The processing required in this meal is more than I would like, but we need to be realistic.  The broccoli slaw could be home-made with a noodle peeler (see my zucchini noodle recipe), but this time I erred on convenience and bought the packaged slaw from the store.  Making everything from scratch and only buying local products is rough.  I respect those able to dedicate themselves to their food to that extent.  Unfortunately, at 7:30 on a weeknight, I am NOT one of those people.

So hopefully I have added a new meal to your culinary repertoire capable of meeting the everyone's basic requirements: a)  healthy and b) fast!   Let me know how you like it!

Kelp on Foodista

Friday, February 19, 2010

Starter Series: 1. Eat Meat

Apple-Cinnamon Chicken Skillet--see recipe below

I have been meaning to write up a Starter Series for those of you new to the blog and future visitors.  I know there are recipes buried in long-ish posts (I'll try to sort those easier for you in the future, for now, I suggest search or keyword/tag and using the Starter Series).  I also realize that some of the rants might scare away potential readers because they lack the context of knowing what the paleo lifestyle is all about.  So let me explain why I eat the way I eat.

Living paleo-style is built on some core principles: Eat meat and veggies, nuts and seeds, some fruit, little starch, little dairy, no sugar, no grains, and no legumes (we'll talk more about dairy and why it's "little" instead of "no" when we get there).  Fish oil and vitamin D supplementation will also be discussed in good time.  Note: this isn't strictly Paleo, Primal, Zone, or the CrossFit dietary prescription; it's just my take on what works best for me and for many others, and no, it's not a diet--it's a lifestyle built for long-term sustainability.

Today's Starter Series tackles our first core principle:
  • Eat meat.  
The types of meat are preferably grass-fed (if the animal eats grass; if not, then whatever the animal would eat in the wild), organic, and pasture-raised.  The less-processed, the better.  Eggs (from pasture-raised poultry eating a wild diet and possibly supplemented with flaxseed for higher omega-3 content) and seafood (wild caught and coinciding with the best choices on the Seafood Watch List) would fall into the meat category.  Animal fats would also fall into this category, and they are healthy despite what the saturated fat myth-perpetuators would have you believe.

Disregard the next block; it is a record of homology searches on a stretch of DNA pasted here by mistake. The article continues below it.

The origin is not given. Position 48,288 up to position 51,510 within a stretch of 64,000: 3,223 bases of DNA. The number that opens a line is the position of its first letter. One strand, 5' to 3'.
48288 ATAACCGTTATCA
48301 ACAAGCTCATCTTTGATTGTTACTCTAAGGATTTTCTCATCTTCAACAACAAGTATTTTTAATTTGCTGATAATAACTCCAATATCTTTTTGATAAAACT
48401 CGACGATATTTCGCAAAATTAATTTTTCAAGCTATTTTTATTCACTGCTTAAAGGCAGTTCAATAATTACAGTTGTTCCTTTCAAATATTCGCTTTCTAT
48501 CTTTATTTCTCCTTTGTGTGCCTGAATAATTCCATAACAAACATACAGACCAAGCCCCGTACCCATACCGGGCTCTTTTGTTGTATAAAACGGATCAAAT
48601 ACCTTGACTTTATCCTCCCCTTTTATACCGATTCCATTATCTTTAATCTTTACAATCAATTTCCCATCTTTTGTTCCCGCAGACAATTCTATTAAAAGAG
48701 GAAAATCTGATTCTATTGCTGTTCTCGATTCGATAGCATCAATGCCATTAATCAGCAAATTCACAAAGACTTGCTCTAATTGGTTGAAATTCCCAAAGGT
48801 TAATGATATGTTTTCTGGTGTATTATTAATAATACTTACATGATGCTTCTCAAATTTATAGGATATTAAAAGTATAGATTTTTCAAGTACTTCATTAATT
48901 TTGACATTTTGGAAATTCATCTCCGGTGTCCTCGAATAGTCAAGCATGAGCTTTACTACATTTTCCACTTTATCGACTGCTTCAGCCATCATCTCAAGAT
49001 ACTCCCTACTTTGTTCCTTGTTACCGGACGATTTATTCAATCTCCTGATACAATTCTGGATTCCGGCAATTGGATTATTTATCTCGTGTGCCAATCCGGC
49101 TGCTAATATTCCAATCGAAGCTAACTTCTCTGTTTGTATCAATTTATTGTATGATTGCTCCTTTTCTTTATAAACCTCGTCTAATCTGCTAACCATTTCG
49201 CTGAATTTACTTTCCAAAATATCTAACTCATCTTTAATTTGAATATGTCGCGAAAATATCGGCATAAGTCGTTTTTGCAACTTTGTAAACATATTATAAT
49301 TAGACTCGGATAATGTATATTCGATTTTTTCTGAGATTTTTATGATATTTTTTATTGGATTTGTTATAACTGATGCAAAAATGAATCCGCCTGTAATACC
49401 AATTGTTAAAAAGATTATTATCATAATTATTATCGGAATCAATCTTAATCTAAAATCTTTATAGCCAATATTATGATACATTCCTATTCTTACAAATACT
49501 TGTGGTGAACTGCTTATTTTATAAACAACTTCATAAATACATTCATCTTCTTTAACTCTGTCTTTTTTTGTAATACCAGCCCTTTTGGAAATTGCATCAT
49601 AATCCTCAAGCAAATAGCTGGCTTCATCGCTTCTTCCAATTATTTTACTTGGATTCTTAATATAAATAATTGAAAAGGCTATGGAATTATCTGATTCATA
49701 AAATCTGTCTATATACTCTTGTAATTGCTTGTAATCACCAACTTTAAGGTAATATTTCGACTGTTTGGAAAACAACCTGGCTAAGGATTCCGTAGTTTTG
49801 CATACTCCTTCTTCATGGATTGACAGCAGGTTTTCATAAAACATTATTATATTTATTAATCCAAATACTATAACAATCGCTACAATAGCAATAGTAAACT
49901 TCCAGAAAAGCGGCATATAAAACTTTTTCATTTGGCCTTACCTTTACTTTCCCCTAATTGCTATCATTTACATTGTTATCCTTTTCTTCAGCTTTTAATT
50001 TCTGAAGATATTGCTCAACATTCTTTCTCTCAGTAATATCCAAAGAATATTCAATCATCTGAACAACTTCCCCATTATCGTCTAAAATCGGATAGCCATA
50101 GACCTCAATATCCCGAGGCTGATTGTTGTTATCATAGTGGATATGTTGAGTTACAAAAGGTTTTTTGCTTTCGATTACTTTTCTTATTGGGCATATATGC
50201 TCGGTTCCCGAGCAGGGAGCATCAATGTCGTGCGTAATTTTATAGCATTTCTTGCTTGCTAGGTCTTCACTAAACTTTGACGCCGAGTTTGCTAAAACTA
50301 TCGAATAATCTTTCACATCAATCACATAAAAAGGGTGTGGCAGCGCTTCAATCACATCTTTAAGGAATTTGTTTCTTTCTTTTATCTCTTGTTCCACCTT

For more information, here is my post of grass-fed beef and another on eggs.

Why Eat Meat?

Humans eating meat has a long evolutionary history.  There are theories about our large brains, tool use, social complexity, and aptitude to cover the globe that focus on meat as the impetus for these evolutionary changes.  Eating meat does not separate us from all of our great ape cousins (for example, chimpanzees hunt too), but the regularity of meat in our diet over millions of years has set us apart.  In The Omnivore's Dilemma, Michael Pollan discusses how our biology (gut, teeth, and jaws) is that of an omnivore--an eater of both plant and meat.  We require essential fats and amino acids that match those present in other animals.  The most efficient way to meet those requirements without risk of deficiency is to eat meat.  This is a biological reality.  

Meat should be an important component of EVERY meal.  Here's why:

1.  Meat, since its from animals (not so different from ourselves), provides a complete protein source filled with a full complement of essential amino acids, which we require from our diet (we cannot synthesize them in our body).  Yes, you can get small amounts of protein from plants, but they are ALWAYS incomplete, lacking some essential amino acids you need to survive, and they are ALWAYS poor protein sources because plant protein is encased in cellulose cell walls that we were not built to digest, unlike ruminants (ex. cows).   It is simplest to obtain what we need from the most complete source: meat.